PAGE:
While the suspended production at Ence is creating pressure on the market, several contacts suggested that the overall supply situation had perhaps eased somewhat. “The hardwood market is tighter than softwood, but the supply chain situation is improving. No one is really missing pulp at the moment, so things are a bit more relaxed despite the supply disruptions,” a contact said.
Perhaps the biggest change moving into August is that there are no price increase announcements on the table for BEK. “This is something new and it’s good news. We have increased our [paper] prices dramatically since last year; we have managed to do that, but that seems to be over – there is much more resistance and we are at the point of really killing demand now,” a pulp buyer said.
Several contacts also reported rising pressure on pricing in the peripheral spot markets such as the Middle East. One source quoted levels of around $1,000/tonne at the end of July, while another cited levels of $980/tonne, with pressure for drops of around $20/tonne.
Uneven NBSK price increases across the market
The situation on the softwood side of the market in July was somewhat messier, with contacts reporting a range of developments from stable pricing to varying levels of increases. In addition to stability at around $1,480/tonne, some sources cited increases of $10-20/tonne and in some cases even more. The result left pricing for the month in a range of $1,480-1,520/tonne, with several contacts saying that the bulk of pricing landed at around $1,490-1,500/tonne.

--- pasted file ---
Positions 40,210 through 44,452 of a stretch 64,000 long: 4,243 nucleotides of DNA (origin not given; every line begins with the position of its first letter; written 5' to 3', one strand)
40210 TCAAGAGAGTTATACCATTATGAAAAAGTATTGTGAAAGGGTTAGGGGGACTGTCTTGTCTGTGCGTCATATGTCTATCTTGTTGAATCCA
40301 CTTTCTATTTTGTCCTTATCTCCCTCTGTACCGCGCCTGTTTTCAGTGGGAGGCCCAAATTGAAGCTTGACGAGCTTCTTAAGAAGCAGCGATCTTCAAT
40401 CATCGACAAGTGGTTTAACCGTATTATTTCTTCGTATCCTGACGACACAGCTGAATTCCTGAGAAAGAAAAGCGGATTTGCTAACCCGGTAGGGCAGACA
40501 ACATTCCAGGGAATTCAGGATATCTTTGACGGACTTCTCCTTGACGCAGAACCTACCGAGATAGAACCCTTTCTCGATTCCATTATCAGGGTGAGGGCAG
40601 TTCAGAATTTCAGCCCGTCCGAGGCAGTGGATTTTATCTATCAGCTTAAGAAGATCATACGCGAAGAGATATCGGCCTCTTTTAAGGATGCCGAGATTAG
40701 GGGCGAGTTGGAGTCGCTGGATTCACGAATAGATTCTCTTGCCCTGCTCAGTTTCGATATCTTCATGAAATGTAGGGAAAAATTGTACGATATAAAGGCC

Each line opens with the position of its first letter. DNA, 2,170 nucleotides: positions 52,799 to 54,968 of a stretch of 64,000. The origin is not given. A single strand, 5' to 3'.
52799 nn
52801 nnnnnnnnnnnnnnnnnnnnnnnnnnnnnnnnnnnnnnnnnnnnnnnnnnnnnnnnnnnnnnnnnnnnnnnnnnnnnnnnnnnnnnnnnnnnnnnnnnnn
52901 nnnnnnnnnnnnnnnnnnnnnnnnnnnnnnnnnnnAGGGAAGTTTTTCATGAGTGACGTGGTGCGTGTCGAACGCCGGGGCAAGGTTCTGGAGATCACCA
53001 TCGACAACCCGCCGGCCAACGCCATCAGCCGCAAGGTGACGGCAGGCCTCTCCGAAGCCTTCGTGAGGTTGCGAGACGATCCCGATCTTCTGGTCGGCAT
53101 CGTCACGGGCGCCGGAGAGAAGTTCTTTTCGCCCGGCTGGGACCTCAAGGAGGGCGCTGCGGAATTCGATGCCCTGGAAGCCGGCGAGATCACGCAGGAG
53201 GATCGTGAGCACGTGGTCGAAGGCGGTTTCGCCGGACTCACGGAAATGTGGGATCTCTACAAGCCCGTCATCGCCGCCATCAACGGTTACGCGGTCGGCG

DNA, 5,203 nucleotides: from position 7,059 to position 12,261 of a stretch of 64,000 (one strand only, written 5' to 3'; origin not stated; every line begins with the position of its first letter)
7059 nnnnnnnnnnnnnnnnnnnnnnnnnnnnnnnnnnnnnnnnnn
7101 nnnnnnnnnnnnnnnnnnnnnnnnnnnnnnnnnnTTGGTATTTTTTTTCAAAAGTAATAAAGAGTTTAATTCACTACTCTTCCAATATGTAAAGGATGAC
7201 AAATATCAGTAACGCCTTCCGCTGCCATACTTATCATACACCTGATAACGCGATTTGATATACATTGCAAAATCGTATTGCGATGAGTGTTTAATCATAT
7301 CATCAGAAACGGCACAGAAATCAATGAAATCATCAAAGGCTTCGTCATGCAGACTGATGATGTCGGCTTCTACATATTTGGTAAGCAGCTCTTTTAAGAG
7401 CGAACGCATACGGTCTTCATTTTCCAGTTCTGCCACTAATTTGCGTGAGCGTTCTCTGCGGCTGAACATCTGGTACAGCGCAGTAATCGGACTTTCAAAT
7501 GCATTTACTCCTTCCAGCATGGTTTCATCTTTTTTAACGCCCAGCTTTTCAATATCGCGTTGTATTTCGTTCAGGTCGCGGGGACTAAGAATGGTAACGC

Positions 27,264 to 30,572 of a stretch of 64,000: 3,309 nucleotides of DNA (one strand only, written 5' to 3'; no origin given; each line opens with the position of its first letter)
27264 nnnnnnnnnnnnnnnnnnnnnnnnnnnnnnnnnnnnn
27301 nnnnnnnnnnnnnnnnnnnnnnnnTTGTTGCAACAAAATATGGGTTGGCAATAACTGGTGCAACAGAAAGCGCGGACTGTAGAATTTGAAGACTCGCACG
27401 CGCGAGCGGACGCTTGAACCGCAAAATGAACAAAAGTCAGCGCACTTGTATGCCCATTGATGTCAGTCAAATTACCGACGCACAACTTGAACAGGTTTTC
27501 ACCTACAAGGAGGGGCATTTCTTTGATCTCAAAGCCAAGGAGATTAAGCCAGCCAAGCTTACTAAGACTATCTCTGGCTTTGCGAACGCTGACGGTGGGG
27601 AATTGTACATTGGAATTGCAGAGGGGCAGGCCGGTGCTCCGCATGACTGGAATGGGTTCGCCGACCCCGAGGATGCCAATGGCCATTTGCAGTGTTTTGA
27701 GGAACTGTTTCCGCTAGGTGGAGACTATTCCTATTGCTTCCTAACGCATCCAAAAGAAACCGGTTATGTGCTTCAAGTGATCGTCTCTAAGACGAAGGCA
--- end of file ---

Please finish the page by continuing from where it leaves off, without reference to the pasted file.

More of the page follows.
“Buyers and sellers are in the challenging position of having different starting points [for price increases] and different levels of agreement,” said one seller. “Some in the market were asking for +$40/tonne but realized just $20/tonne of that in July,” he added, noting that that was the level at which he had closed all of his business for the month.
“There is more softwood availability than for hardwood, but the market is still strong, and we had some issues securing all the pulp we needed,” said a buyer who reported closing July business at $1,520/tonne.
The supply side of the softwood market has also been affected by a significant disruption at Mercer’s 660,000 tonne/yr Stendal NBSK mill. The mill was forced to stop on July 1 after its woodyard was hit by a fire. The plant managed to restart during the last week of July after a work-around solution was put in place but is currently operating at just 50-60% capacity, with the goal of reaching 80% by the end of this quarter.
As with hardwood, there have been no new price increases announced for August, but with the patchy implementation of the most recent hikes last month, several market sources said that some in the market could see further increases this month. “Some got price increases in July, but others will see increases implemented in August,” a seller suggested.
Others, however, were less sure. “Some producers did get an increase in July, but there is a lot of negativity towards the increase effort. Some buyers are prepared to cut volumes and there is definitely more softwood in the market and available now,” a contact said.